In 2017, Raptor Persecution UK teamed with Chris Packham to start a project fitting satellite tags to young golden eagles in Scotland, as part of a wider conservation research initiative in to golden eagle ecology, which began back in 2004 (see here for more info).
Since then, each year our team of licensed experts has been fitting tags to young eagles and we’ve been able to monitor these eagles’ movements as they try and make their way in the world. Our tag data are shared collaboratively within a specialised Golden Eagle Research Group and are contributing to some ground-breaking studies on golden eagle dispersal and movement ecology (see here for more info).
Unfortunately, our study is being undertaken in a country where the illegal persecution of raptors is rife, and that includes the illegal killing of golden eagles.
A Government-commissioned report published in 2017 showed how almost one-third of all satellite-tagged golden eagles in Scotland (41 of 131 eagles) had ‘disappeared’ in suspicious circumstances between 2004-2016, many of them vanishing in particular clusters on or close to driven grouse moors.
So far, three of ‘our’ tagged eagles have vanished in suspicious circumstances on or next to driven grouse moors – there was Fred in 2018 who disappeared from the Pentlands and whose tag last transmitted 10 miles offshore in the North Sea where we believe the tag, and perhaps Fred, had been dumped (here), and then there was Adam and Charlie who both disappeared within hours of one another on the same grouse moor in Strathbraan in 2019 (here).
Now another one has gone.
His name was Tom, and he hatched in Argyll in May 2019.
[Golden eagle Tom having his satellite tag fitted at approx 8 weeks old. Photo RPUK]
Tom survived for a year, travelling to explore the west, out as far as the Isle of Mull, before making a fateful journey east towards the grouse moors in the spring of this year.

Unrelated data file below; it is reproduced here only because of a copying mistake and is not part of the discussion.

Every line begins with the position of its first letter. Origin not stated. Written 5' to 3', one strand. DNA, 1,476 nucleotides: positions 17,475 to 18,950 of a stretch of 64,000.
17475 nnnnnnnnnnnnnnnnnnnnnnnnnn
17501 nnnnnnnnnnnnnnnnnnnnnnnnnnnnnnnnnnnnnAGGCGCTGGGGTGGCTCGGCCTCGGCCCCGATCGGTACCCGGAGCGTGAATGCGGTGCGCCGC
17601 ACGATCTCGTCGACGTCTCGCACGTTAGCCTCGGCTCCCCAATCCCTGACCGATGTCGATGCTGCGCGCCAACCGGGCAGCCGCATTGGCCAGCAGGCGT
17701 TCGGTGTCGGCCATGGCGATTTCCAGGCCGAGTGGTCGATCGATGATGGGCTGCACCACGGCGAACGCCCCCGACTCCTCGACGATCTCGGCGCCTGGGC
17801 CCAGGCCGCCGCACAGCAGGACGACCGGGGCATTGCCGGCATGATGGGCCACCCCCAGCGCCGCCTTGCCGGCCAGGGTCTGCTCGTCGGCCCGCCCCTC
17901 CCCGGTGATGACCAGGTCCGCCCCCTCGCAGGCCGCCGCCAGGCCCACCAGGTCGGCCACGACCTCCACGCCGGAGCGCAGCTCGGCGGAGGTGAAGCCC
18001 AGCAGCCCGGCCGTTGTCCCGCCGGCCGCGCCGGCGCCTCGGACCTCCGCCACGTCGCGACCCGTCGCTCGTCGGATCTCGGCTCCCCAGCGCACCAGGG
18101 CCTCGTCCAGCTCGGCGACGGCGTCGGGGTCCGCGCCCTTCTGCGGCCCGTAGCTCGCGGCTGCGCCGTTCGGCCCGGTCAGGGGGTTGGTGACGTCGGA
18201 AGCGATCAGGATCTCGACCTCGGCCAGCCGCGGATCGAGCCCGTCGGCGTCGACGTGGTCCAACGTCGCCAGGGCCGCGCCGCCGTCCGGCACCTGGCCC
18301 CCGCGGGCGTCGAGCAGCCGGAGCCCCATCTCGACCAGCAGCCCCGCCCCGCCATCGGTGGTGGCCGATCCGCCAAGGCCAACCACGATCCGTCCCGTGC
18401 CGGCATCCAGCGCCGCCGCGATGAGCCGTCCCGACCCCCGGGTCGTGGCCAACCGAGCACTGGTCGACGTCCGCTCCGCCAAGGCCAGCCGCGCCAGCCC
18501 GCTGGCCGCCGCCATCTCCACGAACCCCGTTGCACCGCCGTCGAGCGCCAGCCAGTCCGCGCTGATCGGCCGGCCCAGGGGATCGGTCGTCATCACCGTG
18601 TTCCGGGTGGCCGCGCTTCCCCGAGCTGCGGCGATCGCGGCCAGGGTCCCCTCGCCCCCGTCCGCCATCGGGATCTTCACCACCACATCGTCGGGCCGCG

Here is an overview of his movements; the yellow disc is the last known location from his tag, on 18th May 2020.
Tom vanished in the early hours of the morning on a grouse moor in the Strathbraan area of Perthshire, a well-known raptor persecution hotspot, just a few miles north of the area where Adam and Charlie vanished last year.
We notified Police Scotland of the sudden loss of tag transmission and they examined the tag data and agreed that the circumstances were indeed suspicious. They undertook a search of the grouse moor but of course didn’t find any evidence – no tag, no carcass, nothing.
In late July the police gave us permission to publicise this incident and we’ve made a video to document Tom’s short life:
Needless to say we are upset and angry that another golden eagle has gone in virtually identical circumstances to so many others – vanishing without trace on a driven grouse moor in Scotland.
What angers us the most is the Scottish Government’s apparent indifference to the ongoing killing of birds of prey. We’re not alone in our anger – we believe thousands of people have written to the First Minister just a couple of weeks ago after the poisoned corpse of a white-tailed eagle was found dead on a grouse moor inside the Cairngorms National Park (here).
The Scottish Government has been aware of what’s been going on for decades. They know where it goes on, why it goes on and which sector of society is responsible. And yet still we’re having to wait for effective action.
Why is that?
If you share our anger, you can channel it in to something worthwhile. Please consider participating in this quick and easy e-action to send a letter to your local Parliamentary representative (MSP/MP/MS) urging action on illegal raptor persecution on grouse moors. Launched on Saturday by Wild Justice, RSPB and Hen Harrier Action, over 21,000 people have signed up so far. Please join in HERE
This article was picked up by
The Times (here)
The Oban Times (here)
BBC News website (here)
The Scotsman (here)
Evening Standard (here)
The Courier (here)
Perthshire Advertiser (here)
UPDATE 14th August 2020: Disappearance of golden eagle Tom prompts Parliamentary motion (here)